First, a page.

Oral Care

Eugenol, another compound found in this spice helps to relieve toothaches and other forms of dental pain.

Furthermore, it also helps to freshen your breath.

Reduces Inflammation and Pain

Mace is well known for its anti-inflammatory properties. When applied externally, it soothes inflammation and eliminates pain.

Traditionally, mace has been used for hundreds of years in Chinese medicine. The Chinese used this spice to treat inflammation and pain such as aching joints, muscle pain, arthritis, bruises and sores.

My Personal Experience with Mace & Nutmeg

My childhood memory of using mace oil is mostly for bruises and sprained muscle, especially for the ankle and wrist. Unlike children of nowadays, mostly confined in their own home or space with a digital device in hand, I wandered the neighbourhood on a bicycle. Minor accidents, fallen with bruises and sprains are quite common.

Grandma would be ever ready with her nutmeg mace oil. If my memory serves me right, the remedy is actually mace infused alcohol. And it really works! Too bad and sad, I never got to know the recipe.

A favourite snack of mine is the candied and pickled nutmeg. I just can’t seem to stop eating once started.

Candied and pickled Nutmeg

It was only in recent years that I started to drink the nutmeg juice served at some coffee shop around Penang Island, Malaysia, my home country. On a hot sunny day, drinking it cold with ice cubes is truly a thirst-quenching refreshing drink. At night, I strongly recommend drinking it warm or hot. It is extremely warm and soothing, your bedtime made calm and easy.

A couple of months ago, I managed to catch a Food TV series – Confucius was a Foodie hosted by Canadian celebrity chef Christine Cushing. In one of the episodes, it featured her visit to a nutmeg farm in Penang. Funny I have never visited.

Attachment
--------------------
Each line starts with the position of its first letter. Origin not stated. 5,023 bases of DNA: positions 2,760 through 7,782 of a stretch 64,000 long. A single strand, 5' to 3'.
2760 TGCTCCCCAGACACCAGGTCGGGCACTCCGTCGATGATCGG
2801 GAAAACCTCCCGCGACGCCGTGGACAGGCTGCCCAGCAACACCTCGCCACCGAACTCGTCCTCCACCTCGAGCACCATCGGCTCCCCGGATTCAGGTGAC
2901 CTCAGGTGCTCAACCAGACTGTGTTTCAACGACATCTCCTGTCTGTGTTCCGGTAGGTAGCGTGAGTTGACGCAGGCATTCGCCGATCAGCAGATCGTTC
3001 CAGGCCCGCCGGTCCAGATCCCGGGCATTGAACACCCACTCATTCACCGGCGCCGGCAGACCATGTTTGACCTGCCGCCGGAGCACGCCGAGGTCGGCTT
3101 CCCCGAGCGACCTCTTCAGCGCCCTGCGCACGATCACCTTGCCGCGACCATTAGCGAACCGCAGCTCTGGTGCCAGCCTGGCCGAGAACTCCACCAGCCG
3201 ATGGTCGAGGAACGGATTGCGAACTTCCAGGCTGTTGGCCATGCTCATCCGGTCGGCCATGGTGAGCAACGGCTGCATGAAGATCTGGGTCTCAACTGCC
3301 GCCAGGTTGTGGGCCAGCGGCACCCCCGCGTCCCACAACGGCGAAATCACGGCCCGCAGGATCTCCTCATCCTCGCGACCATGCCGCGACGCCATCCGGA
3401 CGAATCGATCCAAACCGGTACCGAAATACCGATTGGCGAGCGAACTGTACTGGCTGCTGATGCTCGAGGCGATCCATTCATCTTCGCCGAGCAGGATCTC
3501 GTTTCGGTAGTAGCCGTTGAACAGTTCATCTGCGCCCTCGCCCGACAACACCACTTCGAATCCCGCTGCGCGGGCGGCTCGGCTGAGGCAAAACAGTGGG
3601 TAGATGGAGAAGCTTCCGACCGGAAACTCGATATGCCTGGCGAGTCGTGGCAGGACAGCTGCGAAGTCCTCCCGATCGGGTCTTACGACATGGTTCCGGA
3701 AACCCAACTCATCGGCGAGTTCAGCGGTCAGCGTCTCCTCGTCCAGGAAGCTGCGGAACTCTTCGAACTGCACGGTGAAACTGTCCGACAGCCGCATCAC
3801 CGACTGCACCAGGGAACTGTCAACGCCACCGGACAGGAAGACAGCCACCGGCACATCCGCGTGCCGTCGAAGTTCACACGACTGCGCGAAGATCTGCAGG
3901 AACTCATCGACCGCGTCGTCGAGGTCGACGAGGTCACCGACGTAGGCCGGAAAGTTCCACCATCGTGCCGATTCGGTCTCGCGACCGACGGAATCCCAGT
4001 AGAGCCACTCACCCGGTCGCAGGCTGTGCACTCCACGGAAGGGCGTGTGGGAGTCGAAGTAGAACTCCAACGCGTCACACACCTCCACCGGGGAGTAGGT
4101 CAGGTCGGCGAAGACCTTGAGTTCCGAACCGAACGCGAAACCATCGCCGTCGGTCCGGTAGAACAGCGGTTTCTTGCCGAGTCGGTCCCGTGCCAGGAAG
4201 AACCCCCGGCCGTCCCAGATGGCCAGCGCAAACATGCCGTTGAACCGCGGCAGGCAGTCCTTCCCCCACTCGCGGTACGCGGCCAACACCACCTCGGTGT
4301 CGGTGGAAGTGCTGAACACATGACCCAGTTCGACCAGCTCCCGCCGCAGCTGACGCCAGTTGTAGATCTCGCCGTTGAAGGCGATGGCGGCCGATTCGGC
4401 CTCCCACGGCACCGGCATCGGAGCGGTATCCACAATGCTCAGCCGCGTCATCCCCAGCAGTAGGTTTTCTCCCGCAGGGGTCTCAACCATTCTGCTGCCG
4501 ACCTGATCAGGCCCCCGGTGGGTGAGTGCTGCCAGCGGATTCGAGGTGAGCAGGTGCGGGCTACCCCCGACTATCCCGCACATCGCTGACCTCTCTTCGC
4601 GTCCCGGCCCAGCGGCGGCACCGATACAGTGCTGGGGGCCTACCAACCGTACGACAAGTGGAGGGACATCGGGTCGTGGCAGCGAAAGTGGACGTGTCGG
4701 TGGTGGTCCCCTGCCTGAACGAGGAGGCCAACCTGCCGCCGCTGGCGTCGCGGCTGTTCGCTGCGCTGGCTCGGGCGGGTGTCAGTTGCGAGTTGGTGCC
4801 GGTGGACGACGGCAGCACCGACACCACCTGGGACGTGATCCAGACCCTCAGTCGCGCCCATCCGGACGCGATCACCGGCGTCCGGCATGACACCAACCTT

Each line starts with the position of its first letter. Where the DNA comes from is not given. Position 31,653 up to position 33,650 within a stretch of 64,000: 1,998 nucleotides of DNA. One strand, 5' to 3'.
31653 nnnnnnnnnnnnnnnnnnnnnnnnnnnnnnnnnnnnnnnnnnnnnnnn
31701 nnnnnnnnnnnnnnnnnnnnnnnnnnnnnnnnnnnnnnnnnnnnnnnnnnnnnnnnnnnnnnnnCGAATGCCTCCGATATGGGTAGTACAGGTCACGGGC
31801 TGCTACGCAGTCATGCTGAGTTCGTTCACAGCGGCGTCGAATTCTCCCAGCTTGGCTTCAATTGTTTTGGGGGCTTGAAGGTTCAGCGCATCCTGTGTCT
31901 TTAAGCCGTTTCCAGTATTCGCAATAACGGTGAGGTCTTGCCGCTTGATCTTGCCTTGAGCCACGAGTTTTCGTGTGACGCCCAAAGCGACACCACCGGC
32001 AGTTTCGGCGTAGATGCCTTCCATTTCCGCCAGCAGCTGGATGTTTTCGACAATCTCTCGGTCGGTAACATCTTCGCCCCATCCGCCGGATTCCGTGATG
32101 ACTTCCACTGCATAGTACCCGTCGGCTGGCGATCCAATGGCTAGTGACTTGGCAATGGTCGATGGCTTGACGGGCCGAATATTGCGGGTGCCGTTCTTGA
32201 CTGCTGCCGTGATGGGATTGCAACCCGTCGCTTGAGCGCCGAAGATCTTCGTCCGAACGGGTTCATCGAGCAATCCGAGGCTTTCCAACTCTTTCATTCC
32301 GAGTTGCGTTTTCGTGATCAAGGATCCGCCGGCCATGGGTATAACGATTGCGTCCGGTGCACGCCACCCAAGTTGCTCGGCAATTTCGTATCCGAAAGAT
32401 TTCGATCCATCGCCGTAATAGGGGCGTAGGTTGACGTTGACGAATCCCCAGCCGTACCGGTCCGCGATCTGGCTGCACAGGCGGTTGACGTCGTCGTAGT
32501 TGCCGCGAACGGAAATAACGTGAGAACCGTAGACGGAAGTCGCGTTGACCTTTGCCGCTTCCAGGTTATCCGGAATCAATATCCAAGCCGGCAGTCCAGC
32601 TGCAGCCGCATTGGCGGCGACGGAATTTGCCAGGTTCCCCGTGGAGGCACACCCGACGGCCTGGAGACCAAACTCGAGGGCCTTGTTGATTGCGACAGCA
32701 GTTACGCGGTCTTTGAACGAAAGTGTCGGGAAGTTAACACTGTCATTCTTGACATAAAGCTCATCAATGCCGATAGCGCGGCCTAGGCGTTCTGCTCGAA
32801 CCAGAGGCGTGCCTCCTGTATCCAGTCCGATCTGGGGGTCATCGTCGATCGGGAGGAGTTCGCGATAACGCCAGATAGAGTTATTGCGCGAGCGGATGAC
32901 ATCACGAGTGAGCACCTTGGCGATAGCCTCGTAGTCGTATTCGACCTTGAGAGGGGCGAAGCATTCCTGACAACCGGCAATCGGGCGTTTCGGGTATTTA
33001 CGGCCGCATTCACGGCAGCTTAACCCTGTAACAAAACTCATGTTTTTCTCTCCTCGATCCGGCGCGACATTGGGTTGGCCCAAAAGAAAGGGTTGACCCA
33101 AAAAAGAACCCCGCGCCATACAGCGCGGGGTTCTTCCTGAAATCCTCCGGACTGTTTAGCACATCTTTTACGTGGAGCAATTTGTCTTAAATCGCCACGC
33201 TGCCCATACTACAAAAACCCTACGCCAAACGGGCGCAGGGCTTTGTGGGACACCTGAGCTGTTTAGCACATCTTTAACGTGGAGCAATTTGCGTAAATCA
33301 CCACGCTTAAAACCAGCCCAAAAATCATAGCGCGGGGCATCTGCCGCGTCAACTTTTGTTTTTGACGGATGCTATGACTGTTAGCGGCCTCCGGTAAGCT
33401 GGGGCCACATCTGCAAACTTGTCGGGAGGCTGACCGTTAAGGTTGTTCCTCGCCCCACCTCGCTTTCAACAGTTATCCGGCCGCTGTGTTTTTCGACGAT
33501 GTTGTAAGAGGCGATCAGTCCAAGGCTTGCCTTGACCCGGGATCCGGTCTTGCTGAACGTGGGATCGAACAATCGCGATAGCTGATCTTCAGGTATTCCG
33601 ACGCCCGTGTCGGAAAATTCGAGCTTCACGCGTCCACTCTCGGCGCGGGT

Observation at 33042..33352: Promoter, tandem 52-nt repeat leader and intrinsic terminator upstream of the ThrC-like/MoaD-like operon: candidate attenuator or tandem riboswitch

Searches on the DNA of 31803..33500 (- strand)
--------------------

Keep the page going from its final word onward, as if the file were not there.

When did I find out about mace? It was this Food TV series that got my attention. Just before that moment, I was writing about Mixed Spice vs Allspice. Found out that I can make my own Mixed Spice and one of the spices needed was mace. At that point, I asked – What is Mace? Now, you and I have the answer.

The End of Mace – Not Really

Mace is worth a spot on your spice rack

Knowing what is mace for in cooking and baking, coupled with its health benefits, would you not want to try using this amazing spice? It may not be as common as nutmeg and pricier too but let’s make cooking more interesting – try mace! I believe it is worth a spot on your spice rack. Use it to enliven your cooking and give yourself a healthy boost.

Again, I wish to remind you not to overdose with mace or nutmeg. Too much of anything is not a good thing. Moderation is the best.

Now, go on and check out some recipes using mace. If you have any recipes using nutmeg, try substitute with mace.

I love coffee with a dash of cinnamon. How about mace? Why don’t you give it a try and let me know how you feel.

Where to buy mace?

See what is available on Amazon

Share your Experience or Leave a Comment

I have shared mine. Now it is your turn. Please share your experience with mace in the comments section below or leave a comment. Have you known mace all this while or just like me, always looking out for powerful herbs and spices? I look forward to reading yours.


If you find this blog post interesting, please share it with anyone that you think might find it useful. Thank you and have a good day!

From the Corner of My Home – Spice Up Your Life with Herbs and Spices

Medical Disclaimer: The information and references on this website are intended solely for the general information for the reader. It is not to be used to diagnose health problems or for treatment purposes. It is not a substitute for medical care provided by a licensed and qualified health professional. Please consult your health care provider for any advice on medications.